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Intensive glucose control reduces coronary events in type 2 diabetes
Although trials of intensive glucose control in type 2 diabetes have demonstrated clear reductions in microvascular outcomes, they have not shown consistent beneficial effects on cardiovascular events. Ray et al performed a meta-analysis of five randomised controlled trials of glucose control to determine if intensive glucose treatment influenced macrovascular events and all-cause mortality compared with standard treatment.
Data from 33 040 patients were analysed, and the five trials provided information on 1497 events of non-fatal myocardial infarction, 2318 coronary heart disease events, 1127 strokes and 2892 cases of all-cause mortality over approximately 163 000 person-years of follow-up. Those given intensive treatment had a mean HbA1c concentration that was 0.9% lower than for those given standard treatment. A 17% reduction in events of non-fatal myocardial infarction (OR = 0.83; 95% CI 0.75 to 0.93), and a 15% reduction in events of coronary heart disease (OR = 0.85; 95% CI 0.77 to 0.93) was seen in patients receiving intensive glycaemic control. However, no significant difference was seen in the number of stroke events, nor in all-cause mortality.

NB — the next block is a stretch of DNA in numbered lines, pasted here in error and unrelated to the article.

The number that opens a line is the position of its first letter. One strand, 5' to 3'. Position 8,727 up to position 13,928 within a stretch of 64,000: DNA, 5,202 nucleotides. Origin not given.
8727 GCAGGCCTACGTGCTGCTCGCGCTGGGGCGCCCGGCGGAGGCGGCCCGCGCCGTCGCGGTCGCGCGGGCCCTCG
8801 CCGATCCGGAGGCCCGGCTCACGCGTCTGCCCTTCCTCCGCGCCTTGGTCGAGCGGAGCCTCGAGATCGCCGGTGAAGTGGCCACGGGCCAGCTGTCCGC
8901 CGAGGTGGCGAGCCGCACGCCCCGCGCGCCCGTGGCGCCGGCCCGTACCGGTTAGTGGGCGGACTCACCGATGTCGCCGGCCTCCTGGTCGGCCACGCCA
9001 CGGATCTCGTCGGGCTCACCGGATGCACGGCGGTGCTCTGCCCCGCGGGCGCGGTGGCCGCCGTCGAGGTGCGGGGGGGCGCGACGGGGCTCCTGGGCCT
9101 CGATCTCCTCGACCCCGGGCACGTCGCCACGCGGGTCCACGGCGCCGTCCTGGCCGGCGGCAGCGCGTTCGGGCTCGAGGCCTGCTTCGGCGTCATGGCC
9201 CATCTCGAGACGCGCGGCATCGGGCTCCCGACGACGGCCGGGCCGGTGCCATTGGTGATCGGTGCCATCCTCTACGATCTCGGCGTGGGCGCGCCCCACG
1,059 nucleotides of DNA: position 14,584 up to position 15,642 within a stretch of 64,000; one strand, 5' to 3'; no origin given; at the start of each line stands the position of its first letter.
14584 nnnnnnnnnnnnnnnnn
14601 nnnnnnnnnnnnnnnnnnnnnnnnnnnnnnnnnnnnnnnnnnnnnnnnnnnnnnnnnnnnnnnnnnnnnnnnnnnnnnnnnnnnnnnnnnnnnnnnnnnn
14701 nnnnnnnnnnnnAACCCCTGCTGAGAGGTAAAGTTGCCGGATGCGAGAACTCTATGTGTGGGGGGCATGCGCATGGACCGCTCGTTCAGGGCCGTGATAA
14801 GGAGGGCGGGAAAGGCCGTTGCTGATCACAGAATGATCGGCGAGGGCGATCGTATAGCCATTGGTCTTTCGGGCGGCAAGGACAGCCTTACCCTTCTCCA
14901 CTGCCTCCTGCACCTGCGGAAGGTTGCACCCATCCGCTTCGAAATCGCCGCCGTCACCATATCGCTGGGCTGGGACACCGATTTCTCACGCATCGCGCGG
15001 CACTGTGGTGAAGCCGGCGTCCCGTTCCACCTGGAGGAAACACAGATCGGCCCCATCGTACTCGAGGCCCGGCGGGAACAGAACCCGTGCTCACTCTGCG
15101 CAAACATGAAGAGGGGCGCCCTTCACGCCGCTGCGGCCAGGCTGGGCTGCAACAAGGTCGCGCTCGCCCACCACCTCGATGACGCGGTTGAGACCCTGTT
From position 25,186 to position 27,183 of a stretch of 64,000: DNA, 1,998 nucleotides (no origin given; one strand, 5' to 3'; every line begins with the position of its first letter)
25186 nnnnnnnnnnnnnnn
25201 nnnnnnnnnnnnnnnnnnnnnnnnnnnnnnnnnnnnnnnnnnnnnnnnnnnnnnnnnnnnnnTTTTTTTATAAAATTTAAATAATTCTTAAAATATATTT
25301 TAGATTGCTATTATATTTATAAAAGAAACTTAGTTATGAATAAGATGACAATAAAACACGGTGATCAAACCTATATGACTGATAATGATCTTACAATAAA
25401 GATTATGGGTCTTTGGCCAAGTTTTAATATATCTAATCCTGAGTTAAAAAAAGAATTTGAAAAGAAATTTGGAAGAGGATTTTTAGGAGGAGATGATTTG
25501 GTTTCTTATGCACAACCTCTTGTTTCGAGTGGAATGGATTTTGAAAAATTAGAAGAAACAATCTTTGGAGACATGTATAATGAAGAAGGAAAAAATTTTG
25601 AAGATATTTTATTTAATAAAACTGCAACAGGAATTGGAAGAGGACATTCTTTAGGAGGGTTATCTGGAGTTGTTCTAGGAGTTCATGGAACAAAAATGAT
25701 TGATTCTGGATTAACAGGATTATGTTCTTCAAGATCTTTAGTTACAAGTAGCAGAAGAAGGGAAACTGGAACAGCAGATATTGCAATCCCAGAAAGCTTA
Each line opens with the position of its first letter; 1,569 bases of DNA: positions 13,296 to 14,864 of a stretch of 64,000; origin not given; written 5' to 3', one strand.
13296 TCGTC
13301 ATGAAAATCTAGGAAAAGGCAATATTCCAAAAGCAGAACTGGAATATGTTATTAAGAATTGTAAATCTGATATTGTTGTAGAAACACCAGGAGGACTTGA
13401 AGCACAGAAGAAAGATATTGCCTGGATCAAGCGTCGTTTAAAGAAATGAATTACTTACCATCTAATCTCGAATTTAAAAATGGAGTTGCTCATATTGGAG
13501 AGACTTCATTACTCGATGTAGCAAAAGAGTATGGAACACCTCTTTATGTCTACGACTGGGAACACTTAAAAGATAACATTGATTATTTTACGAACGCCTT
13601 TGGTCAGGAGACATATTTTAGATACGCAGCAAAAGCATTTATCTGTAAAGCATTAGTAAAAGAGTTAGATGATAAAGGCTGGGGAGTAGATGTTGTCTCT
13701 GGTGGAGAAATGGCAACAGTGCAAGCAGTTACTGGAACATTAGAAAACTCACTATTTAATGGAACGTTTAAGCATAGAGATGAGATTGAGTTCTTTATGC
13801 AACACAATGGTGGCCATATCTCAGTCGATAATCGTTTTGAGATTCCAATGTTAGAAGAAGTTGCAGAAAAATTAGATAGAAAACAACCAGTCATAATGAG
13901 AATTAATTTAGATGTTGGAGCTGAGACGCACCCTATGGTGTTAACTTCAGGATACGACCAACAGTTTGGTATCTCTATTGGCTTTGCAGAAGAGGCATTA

These results suggest that an intensive glucose control regimen can reduce coronary events in patients with type 2 diabetes, and support the current ACC and AHA recommendation that doctors should aim to lower HbA1c to a target of 7.0% or lower in these patients.
Ray KK, Seshasai SR, Wijesuriya S, . Effect of intensive control of glucose on cardiovascular outcomes and death in patients with diabetes mellitus: a meta-analysis of randomised controlled trials. Lancet 2009;373:1765–72.
Cardiac resynchronisation may be a useful alternative to transplantation among appropriately selected patients
Cardiac transplantation (CTx) remains the preferred treatment for end-stage heart failure (ESHF); however, owing to worldwide donor shortage an alternative therapeutic strategy is often required. Among large randomised trials cardiac resynchronisation therapy (CRT) with biventricular pacing has been shown to reduce symptoms and improve left ventricular (LV) function among patients with advanced heart failure. However, it …